Thank you.

  11. B says:

    Hi Bumblebeemum,

    Thumbs up for the lovely write ups!
    I plan to visit Otaru as a day trip with toddler and hence I thought driving would make things easier.

    Wondering whether is it better to visit on weekend or Mon for less crowd providing shops are not closed on Mon? Besides, if we were to spend half a day there would you recommend to go early in the morning or in the afternoon so that we can to see the night scenery by the canal?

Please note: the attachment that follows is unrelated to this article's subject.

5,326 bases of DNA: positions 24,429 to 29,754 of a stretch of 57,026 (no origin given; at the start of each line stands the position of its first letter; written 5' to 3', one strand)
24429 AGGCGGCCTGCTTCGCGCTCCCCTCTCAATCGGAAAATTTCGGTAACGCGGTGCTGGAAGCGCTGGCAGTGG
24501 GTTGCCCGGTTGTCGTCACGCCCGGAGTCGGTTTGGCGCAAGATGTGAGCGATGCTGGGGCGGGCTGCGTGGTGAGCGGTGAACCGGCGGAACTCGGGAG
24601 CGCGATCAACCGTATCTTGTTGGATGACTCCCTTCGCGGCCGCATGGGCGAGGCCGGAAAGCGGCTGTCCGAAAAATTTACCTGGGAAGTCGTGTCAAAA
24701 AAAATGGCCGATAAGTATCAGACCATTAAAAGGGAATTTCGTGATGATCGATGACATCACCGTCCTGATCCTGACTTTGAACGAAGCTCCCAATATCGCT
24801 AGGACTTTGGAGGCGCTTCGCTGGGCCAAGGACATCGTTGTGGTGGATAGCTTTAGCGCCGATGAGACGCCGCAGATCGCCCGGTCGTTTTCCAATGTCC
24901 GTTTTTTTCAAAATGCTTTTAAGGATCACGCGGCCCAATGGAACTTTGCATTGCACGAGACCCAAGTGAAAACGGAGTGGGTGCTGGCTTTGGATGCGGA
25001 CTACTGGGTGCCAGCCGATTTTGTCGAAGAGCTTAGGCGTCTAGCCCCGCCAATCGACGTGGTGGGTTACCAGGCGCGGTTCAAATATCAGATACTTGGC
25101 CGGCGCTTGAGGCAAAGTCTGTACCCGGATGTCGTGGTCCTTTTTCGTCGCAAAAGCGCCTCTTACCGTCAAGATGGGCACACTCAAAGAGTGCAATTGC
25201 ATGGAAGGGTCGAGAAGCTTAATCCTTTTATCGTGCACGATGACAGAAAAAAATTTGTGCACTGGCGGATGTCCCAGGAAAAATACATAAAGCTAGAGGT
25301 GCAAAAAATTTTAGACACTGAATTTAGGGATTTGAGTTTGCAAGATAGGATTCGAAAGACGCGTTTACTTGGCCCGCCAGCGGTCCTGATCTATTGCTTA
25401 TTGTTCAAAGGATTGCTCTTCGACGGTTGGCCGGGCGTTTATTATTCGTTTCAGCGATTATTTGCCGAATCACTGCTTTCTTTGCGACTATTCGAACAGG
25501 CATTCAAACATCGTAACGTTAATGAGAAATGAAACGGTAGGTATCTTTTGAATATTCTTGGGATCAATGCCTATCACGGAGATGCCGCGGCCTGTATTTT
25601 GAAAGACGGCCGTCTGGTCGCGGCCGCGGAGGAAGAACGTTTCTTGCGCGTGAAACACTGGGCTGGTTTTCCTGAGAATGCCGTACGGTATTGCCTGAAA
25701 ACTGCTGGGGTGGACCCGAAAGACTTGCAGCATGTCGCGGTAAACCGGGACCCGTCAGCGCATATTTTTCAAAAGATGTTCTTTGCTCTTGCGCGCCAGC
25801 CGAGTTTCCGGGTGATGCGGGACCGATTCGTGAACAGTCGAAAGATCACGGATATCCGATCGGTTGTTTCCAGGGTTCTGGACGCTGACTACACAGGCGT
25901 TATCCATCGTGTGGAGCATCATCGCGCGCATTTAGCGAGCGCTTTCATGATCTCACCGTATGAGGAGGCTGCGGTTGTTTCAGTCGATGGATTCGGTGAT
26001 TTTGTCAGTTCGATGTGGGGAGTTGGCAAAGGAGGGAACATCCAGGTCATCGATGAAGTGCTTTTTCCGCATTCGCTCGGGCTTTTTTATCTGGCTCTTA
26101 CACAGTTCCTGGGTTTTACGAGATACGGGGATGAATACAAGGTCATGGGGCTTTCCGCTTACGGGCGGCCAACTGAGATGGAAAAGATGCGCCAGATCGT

I presume most of the shops will not be opened till 10am?

    Thanks for advice!

    • bumblebeemum says:

      The shops along Sakaimachi generally only open at 10am. I usually go there in the morning because my favourite cream puff at Kitakaro gets sold out by late afternoon. But yeah, if you want to see the night scenery, I would say go there at about 2pm? Start from the Marchen Intersection side. The shops should all still be open and by the time you slowly make your way from Marchen Intersection to the canal, it should be getting dark by the time you reach the canal.

  12. Joanna says:

    Hi bumblebeemum,I m ur fan of ur blog n was so inspired by ur Hokkaido self drive that our family this Dec decided to go Hokkaido to self drive.
    May I ask is it difficult to drive in Hokkaido, any snow on the road?